Obama 'deep space' Mars plans in Boeing booster bitchslap
Megacorp sees Elon Musk/prez chumship threat?
Brobdingnagian US aerospace firm Boeing has more or less openly condemned the revised Obama plan for the US space programme, under which no decision on a heavy-lift rocket will be taken until 2015. The space megacorp seems worried at the close relationship between the President and upstart startup rocket firm SpaceX.
I'm telling you, Mr President, those Boeing guys'll skin ya
Boeing is a major established player in US space exploration, and was heavily involved in the now largely-cancelled "Constellation" programme. Constellation would have replaced the retiring space shuttle fleet with an Orion space capsule and Ares I person-lifter plus Ares V heavy-lift rockets. There would also have been new "Altair" lunar landers.
Last week President Obama's revised plan for manned space exploration - outlined in a speech made at Cape Canaveral - confirmed that Ares I and V remain dead, and that the Orion capsule will be used in the immediate future only as a lifeboat for the International Space Station, being sent up unmanned on an existing rocket.
The President also confirmed that there will be no return to the Moon, which not only renders the hotly-debated question of lunar ice mining irrelevant but kills the Altair landers too.
"I just have to say pretty bluntly here: We’ve been there before," said Obama.
'I want an advanced heavy lift rocket, not recycled Apollo'
The President also stated that America will instead begin work in the 2020s on human spaceflight beyond Earth orbit, which could see an asteroid visit in 2025 and boots on Mars in the 2030s. This would call for a heavy lift rocket able to put big payloads into Earth orbit for assembly into "deep-space" missions. According to the President:
We will invest more than $3 billion to conduct research on an advanced heavy lift rocket - a vehicle to efficiently send into orbit the crew capsules, propulsion systems, and large quantities of supplies needed to reach deep space. In developing this new vehicle, we will not only look at revising or modifying older models; we want to look at new designs, new materials, new technologies that will transform not just where we can go but what we can do when we get there. And we will finalize a rocket design no later than 2015 and then begin to build it.
The former Ares V was to be derived in large part from existing Space Shuttle and Apollo rocket tech and was to be capable of delivering nearly two hundred tonnes into Earth orbit. Grunt of this magnitude isn't yet on offer from private builders: Elon Musk's Falcon 9, for instance - which is yet to fly - aims to put only ten tonnes into orbit.
However the Falcon 9 is a new design and promises to do its work much more cheaply than the older tech of the shuttle and Apollo eras - delivered by long-established space titans like Boeing - ever could. President Obama spent a good deal of time talking to Elon Musk during his visit to Florida, and Musk has offered effusive support for Obama's vision.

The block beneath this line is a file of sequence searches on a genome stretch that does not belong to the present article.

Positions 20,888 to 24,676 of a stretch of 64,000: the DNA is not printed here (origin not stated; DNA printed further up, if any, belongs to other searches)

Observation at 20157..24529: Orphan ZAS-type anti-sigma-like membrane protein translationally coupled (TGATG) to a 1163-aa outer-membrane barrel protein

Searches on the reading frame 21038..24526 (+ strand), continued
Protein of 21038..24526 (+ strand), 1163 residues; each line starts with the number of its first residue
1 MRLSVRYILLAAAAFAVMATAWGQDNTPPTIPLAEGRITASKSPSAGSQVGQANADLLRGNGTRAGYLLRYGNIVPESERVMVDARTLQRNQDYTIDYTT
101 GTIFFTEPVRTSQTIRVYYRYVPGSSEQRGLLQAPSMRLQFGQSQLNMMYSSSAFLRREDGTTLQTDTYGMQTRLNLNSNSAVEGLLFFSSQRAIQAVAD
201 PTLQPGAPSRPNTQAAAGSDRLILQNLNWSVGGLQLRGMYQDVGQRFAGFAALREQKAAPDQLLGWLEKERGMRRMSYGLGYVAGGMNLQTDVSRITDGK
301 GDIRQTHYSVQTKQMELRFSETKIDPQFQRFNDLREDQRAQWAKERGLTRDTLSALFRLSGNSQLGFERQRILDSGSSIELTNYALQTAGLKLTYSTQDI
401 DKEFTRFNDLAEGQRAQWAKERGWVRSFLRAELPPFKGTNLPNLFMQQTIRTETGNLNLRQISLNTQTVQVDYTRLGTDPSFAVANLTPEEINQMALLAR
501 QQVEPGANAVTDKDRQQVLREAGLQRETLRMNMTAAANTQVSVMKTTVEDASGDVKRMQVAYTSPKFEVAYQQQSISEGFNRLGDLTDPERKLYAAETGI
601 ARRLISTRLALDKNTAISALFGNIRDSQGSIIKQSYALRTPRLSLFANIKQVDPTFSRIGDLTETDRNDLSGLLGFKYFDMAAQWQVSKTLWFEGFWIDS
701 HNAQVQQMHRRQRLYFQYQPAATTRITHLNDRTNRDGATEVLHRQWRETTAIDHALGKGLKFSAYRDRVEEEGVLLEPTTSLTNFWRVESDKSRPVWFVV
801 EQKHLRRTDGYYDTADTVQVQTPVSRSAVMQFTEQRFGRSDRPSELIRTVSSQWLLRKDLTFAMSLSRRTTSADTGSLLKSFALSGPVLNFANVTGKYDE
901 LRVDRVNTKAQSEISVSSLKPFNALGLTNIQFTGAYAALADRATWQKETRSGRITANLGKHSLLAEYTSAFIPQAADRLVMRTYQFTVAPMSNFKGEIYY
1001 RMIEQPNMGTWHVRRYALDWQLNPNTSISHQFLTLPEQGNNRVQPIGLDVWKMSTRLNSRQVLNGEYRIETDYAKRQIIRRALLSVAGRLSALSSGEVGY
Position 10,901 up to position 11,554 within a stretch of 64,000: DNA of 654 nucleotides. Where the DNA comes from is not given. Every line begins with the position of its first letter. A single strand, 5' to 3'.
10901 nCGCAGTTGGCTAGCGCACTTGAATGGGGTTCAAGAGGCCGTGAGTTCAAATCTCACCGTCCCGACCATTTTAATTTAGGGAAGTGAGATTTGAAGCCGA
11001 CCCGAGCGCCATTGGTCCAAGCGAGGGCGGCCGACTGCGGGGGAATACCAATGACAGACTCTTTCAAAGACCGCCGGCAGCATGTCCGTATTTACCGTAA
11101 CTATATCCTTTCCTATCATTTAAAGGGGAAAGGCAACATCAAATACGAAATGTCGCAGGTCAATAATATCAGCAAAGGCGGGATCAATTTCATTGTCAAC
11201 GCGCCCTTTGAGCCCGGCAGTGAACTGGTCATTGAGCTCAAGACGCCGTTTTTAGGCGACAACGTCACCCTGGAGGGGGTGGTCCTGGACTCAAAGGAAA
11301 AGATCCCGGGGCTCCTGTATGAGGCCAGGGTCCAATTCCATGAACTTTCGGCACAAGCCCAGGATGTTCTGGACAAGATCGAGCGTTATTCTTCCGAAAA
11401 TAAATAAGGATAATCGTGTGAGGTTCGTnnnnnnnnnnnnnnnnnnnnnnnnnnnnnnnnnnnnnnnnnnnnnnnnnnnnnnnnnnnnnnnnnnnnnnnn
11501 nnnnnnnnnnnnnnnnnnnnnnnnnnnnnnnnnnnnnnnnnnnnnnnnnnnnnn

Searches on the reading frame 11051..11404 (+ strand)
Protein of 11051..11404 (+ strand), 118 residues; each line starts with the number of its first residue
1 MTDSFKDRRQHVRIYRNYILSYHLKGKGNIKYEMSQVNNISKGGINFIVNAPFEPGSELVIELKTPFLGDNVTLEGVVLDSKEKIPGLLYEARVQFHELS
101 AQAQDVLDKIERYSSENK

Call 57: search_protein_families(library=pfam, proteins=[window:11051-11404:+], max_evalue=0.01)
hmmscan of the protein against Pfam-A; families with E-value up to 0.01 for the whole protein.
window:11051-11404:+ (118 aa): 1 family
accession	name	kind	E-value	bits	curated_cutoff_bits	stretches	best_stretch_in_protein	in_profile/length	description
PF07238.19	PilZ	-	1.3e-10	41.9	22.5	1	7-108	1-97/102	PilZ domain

According to Musk, NASA could never have afforded the running costs of the Ares rockets even after their long-delayed and expensive development was complete. In a statement released at the same time as Obama's speech, he said:
We can ill afford the expense of an “Apollo on steroids” ...
Thankfully, as a result of funds freed up by this cancellation, there is now hope for a bright future in space exploration. Handing over Earth orbit transport to American commercial companies, overseen of course by NASA and the FAA, will free up the NASA resources necessary to develop interplanetary transport technologies. This is critically important if we are to reach Mars, the next giant leap in human exploration of the Universe.
It would seem that the president is even thinking of newer tech, perhaps, for the as yet unchosen 2015 heavy lifter. By the time that decision is made, the Falcon 9 may be flying regularly and SpaceX or its fellow "new space" companies may be contenders to work on the big lifters which will hoist the deep space missions of tomorrow off Earth.
Boeing doesn't seem at all happy at the prospect. The huge corporation issued a statement at the weekend, saying:
We are greatly concerned that by backing away from the challenges of human space exploration, the United States would relinquish its leadership of a mission that has inspired generations ...
We support the president's call for increased investment in heavy-lift launch vehicle technology, but we believe the United States should be on a clear path to accelerate the development and production of this critical system, along with a deep-space capsule. Both of these vehicles are essential to any deep-space exploration mission. We have the technology and the people to commence development of these vehicles now ...
Remaining at the forefront of human spaceflight is the only choice worthy of this great nation and to the long line of explorers and visionaries who brought us to where we are today.
It certainly seems a little harsh to say that President Obama is "backing away" from space exploration just yet. He does seem to be backing away from Boeing just a bit, though. ®